Lorenzo Gagli had every reason to play with a smile on his face yesterday — and not just for the second-round 66 that propelled the Italian on to the Irish Open leaderboard at Royal Portrush.
Starting yesterday with a spring in his step following Italy’s Euro 2012 semi-final success over Germany — which he watched with fellow Italian pros Francesco Molinari, Andrea Pavan and Federico Colombo in his rented apartment — “It was a noisy room” — Gagli began sinking birdies with the same ruthlessness shown by Mario Balotelli.
As he came off the 18th green, his six-under-par round paled into insignificance compared to the feats of his beloved Azzurri.
“Did you see Balotelli?” asked Gagli, excitedly. “It was a great match from great players like [Andrea] Pirlo and Balotelli.”
Gagli is friends with Italian midfielder Riccardo Montolivo, who plays for the Florentine’s hometown team Fiorentina and shares a business manager with the golfer, who also has a soft spot for the club’s former boss, now Italy coach Cesare Prandelli.
“I think Prandelli has done great work because he made the squad half old and half young, it’s a nice combination.”
As for former boss Giovanni Trapattoni, current Ireland head coach, Gagli is not so convinced, adding: “Trapattoni’s a legend but he plays always defensively. To win now you have to attack.”
For British Open champion Darren Clarke, a rest was as good as a change as the rigours of possessing the Auld Claret Jug were temporarily relieved by a groin injury that knocked him out of action for a month.
Clarke is playing his hometown course this week at Royal Portrush, where he completed the first 36 holes in four under par, having been forced to miss the US Open due to injury. And while missing a Major was not welcome, Clarke says there were plenty of positives to be taken from the enforced break after a prolonged dip in form.
“Massively,” he said. “I needed to get away, I needed to have a little bit if a break and I’ve had a wonderful time in Portrush.
“I’ve spent very little time here since last July. I have been away on the road all the time and I just wore myself down and got tired and consequently made silly mistakes despite not playing too bad and taking too many shots. So, my injury has been a blessing in disguise.”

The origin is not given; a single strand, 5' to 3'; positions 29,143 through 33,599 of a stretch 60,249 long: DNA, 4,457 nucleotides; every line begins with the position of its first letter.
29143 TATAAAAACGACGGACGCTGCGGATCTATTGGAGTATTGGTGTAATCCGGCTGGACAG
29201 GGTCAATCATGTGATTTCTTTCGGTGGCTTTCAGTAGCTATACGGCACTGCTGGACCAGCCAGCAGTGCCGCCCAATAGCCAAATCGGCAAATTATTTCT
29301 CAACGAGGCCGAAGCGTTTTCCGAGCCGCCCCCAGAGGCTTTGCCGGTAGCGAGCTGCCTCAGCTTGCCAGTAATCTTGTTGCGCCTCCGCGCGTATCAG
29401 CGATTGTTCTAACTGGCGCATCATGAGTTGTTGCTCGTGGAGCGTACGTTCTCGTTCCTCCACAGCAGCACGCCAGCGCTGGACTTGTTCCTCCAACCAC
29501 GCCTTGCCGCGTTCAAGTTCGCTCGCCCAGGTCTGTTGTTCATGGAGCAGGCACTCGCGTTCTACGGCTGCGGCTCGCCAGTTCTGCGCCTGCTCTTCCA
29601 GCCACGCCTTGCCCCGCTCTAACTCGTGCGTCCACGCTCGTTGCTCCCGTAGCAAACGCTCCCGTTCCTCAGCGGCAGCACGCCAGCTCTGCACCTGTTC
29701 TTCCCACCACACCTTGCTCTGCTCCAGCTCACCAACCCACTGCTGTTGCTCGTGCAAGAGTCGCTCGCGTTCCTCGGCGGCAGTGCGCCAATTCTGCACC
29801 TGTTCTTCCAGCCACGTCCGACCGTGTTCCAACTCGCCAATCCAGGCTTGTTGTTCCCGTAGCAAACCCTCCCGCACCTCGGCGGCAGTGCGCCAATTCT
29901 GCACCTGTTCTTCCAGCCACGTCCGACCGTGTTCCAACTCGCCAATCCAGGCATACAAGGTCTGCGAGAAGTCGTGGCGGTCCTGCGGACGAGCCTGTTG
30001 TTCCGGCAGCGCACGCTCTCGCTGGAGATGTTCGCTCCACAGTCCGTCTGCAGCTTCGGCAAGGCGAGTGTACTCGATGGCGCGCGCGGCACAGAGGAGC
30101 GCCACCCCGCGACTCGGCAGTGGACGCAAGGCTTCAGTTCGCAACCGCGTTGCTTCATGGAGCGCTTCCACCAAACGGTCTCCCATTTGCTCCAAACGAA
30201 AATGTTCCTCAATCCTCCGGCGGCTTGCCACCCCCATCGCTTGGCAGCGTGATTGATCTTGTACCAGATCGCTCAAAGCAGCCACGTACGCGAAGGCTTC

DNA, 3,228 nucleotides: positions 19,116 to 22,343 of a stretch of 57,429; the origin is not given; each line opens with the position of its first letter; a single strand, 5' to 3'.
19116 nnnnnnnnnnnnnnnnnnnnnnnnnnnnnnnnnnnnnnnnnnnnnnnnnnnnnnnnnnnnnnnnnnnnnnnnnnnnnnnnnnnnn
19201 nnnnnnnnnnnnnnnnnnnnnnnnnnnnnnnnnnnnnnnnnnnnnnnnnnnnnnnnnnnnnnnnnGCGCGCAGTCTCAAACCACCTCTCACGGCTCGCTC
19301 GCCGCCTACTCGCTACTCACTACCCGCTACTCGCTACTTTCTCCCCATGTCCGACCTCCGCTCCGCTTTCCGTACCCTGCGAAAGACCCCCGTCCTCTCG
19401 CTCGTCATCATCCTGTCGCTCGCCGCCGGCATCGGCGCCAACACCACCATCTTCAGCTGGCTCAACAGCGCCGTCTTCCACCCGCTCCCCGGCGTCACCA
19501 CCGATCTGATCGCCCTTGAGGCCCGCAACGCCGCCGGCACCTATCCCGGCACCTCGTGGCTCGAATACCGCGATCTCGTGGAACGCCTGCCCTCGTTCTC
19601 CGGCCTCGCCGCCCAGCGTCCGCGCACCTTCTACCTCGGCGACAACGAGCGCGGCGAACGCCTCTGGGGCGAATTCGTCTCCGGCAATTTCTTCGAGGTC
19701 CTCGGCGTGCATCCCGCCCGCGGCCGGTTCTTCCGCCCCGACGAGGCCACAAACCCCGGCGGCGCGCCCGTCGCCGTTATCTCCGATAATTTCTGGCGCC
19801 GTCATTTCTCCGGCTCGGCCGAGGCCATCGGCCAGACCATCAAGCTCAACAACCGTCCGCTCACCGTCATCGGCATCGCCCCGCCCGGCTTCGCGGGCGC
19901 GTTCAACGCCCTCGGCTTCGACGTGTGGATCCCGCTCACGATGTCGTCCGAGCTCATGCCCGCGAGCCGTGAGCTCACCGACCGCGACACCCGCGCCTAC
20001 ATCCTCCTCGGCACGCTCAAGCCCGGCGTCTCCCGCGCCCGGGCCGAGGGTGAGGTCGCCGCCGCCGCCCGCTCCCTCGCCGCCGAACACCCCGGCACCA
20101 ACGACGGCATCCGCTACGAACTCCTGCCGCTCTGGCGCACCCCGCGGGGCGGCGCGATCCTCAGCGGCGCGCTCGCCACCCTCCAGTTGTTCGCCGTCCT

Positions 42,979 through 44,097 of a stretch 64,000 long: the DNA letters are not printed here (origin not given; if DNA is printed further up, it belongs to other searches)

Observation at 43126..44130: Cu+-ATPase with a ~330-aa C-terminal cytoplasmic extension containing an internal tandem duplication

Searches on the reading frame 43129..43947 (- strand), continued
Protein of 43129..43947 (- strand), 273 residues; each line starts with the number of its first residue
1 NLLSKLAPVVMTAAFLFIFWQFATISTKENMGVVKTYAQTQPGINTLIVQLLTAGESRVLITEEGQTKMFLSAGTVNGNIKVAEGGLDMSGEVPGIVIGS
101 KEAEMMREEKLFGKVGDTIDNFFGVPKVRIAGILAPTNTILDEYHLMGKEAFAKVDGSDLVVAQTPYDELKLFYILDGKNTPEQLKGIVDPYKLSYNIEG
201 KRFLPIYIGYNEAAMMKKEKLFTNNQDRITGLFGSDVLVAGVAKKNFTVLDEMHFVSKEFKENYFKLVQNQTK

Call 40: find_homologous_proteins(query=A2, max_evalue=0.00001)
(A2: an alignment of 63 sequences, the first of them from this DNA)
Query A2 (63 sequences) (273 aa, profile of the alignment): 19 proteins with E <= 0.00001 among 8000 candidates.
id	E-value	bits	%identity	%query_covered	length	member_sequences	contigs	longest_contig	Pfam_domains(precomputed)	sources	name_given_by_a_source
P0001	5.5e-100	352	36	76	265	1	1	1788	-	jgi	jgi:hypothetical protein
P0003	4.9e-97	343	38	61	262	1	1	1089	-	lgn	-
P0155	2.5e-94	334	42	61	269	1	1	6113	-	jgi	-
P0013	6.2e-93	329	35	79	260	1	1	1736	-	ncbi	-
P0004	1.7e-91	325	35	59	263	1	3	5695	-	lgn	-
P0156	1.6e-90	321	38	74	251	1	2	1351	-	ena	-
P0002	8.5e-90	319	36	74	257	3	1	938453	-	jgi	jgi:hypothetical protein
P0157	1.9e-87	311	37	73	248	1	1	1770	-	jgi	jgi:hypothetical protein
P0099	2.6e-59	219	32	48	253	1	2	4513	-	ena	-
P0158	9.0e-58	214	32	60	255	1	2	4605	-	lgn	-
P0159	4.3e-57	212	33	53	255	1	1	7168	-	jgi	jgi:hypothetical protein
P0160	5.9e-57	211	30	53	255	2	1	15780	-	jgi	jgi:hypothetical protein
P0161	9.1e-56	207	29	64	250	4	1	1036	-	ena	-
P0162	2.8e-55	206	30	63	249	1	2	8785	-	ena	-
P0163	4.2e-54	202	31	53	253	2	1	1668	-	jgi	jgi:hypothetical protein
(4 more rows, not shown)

One of his final acts before the title defence begins on July 19 will be presenting the trophy to the R&A’s Junior Open champion down the Lancashire coast from Royal Lytham & St Annes at Fairhaven.
“I’m going to Lytham, I’ll go the week before to the Junior Open. Consequently I can’t play the Scottish [Open] but the R&A have asked me to do that and I am more than happy to do that.”
Former Irish Open champion Shane Lowry may be only 25 years old but this week he found himself being the senior partner for the first two rounds after the draw paired him with Italian 19-year-old Matteo Manassero and England’s Danny Willett, six months his junior.
Lowry also reached the halfway mark with the lowest score, his four-under total comfortably outscoring Manassero’s one under and Willett on three over, a situation the newly crowned BMW International Open champion found difficult to take as he was ferried to the recorder’s hut from the ninth green.
“Danny obviously didn’t do too well but I said to him coming back in the car on the way back [after the first round], ‘stop giving out, you only won five days ago’,” Lowry said.
No crowd trouble
This year’s Irish Open remains on track to bring in more than 100,000 spectators over the four days after yesterday’s second round attendance figure brought the total for the first two rounds past 50,000.
The event was a sell-out before a ball was struck on Thursday morning, a record first for a regular European Tour event, with 27,000 tickets sold in advance for each of the four rounds, under-16s being admitted free of charge.
The bad weather on Thursday deterred some from using their tickets with the Tour announcing an opening-day attendance of 23,283 but yesterday’s second round attracted 27,914 spectators.